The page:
Learning to Love Radio Again

How personalized Web stations are breathing new life into a stagnant medium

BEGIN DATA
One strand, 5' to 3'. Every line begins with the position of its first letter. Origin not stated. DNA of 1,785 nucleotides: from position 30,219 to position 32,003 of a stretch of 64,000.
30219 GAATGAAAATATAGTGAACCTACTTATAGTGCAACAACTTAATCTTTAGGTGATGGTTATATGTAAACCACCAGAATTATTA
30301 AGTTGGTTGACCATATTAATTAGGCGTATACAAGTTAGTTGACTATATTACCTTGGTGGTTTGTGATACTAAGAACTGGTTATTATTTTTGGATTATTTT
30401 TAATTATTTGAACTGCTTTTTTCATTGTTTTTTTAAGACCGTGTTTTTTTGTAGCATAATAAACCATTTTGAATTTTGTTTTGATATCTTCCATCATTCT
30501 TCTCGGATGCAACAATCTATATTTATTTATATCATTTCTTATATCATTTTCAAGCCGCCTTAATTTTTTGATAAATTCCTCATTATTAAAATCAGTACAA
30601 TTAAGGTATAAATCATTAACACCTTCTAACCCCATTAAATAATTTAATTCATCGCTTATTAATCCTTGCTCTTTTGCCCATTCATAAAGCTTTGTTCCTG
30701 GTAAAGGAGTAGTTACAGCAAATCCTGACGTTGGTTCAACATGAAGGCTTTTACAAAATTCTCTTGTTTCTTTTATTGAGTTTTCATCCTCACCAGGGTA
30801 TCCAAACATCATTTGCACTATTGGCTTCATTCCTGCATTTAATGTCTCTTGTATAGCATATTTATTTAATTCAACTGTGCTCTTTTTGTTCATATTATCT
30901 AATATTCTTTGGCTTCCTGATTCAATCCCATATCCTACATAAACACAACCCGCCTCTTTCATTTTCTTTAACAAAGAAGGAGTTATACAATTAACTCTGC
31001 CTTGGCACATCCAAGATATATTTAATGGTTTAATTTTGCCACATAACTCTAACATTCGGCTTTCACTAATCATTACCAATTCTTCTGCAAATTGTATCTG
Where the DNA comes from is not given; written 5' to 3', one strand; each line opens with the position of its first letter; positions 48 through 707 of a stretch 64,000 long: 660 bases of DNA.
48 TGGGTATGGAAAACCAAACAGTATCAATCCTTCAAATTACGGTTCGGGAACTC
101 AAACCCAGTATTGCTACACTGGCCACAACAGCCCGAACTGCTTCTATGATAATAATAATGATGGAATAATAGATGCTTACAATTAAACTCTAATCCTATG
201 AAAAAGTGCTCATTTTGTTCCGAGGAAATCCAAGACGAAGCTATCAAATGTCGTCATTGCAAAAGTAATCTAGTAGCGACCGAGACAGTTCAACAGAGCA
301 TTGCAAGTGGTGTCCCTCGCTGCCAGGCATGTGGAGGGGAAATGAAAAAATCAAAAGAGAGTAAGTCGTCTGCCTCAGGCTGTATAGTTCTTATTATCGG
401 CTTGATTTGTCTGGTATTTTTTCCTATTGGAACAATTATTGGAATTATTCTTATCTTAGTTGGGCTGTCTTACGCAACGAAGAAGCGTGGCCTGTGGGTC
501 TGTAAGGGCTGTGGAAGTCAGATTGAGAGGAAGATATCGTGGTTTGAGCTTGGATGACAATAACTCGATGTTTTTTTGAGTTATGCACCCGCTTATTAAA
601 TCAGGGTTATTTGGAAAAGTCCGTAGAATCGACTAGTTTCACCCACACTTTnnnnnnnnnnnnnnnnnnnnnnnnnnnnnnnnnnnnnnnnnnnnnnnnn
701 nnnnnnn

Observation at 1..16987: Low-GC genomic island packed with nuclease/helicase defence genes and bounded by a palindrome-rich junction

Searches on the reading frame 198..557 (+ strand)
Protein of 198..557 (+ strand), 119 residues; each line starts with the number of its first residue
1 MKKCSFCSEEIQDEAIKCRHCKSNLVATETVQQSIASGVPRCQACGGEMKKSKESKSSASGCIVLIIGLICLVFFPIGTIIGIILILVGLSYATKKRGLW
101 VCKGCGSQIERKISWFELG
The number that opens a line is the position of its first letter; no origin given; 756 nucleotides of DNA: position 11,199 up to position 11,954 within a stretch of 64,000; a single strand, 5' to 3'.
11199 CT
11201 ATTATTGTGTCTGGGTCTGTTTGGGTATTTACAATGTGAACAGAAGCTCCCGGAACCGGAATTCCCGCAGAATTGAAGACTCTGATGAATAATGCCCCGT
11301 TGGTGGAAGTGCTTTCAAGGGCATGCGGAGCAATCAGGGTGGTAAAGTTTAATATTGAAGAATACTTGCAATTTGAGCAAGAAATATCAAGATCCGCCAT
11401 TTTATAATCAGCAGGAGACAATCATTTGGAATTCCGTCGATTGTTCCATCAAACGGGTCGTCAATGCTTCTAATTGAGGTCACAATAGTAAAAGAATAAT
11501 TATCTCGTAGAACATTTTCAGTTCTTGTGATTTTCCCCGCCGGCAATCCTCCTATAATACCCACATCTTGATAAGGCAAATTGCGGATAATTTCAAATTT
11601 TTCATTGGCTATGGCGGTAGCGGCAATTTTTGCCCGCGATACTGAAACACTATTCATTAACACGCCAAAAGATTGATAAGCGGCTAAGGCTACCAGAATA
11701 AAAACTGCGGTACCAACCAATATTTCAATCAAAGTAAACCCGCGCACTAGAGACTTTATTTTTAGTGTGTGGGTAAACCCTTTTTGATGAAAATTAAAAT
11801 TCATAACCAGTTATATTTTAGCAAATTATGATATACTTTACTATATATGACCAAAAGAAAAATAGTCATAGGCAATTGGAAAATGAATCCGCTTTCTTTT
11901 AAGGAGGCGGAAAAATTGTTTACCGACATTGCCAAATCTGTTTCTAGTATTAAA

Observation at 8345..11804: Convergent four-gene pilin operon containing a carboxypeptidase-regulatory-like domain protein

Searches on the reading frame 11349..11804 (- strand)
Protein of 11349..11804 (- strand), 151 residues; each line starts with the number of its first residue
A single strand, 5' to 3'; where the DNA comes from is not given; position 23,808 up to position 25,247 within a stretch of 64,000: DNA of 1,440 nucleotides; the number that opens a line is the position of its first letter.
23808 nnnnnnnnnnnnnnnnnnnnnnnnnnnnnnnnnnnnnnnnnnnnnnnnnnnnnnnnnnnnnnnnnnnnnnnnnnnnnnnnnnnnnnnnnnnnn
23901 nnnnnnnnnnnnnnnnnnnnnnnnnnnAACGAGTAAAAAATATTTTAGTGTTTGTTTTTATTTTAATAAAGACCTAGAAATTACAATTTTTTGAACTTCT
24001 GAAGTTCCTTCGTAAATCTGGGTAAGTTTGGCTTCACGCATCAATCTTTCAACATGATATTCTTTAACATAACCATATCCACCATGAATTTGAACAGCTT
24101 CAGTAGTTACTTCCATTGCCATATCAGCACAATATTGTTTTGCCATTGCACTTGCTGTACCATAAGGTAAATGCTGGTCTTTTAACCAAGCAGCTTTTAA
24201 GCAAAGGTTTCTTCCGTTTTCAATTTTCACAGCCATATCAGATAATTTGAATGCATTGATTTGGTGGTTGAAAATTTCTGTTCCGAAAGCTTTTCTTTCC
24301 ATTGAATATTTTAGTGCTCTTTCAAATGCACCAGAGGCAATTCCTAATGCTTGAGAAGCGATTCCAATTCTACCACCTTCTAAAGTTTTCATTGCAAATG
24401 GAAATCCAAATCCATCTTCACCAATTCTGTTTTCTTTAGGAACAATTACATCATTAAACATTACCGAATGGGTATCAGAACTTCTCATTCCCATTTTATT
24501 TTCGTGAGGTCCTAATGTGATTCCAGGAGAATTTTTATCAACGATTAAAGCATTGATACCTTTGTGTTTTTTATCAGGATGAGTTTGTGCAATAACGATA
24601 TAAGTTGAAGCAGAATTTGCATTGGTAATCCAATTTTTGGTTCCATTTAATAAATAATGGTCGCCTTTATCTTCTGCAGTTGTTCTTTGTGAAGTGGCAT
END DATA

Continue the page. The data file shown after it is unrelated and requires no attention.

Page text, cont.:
Radio's got a problem. Although some 200 million people tune in each week to hear their favorite overcaffeinated DJ or catch those crucial rush-hour traffic updates, it's getting tougher to hold listeners' attention. Facing flat revenues and competition ranging from iPods to music phones, the 87-year-old industry is scrambling to reinvent itself. But not even satellite radio or the new HD format addresses this analog medium's fundamental flaw: it doesn't give people any say in which songs they hear. If you don't like a track or a DJ, your only option is to turn the dial--or turn it off.


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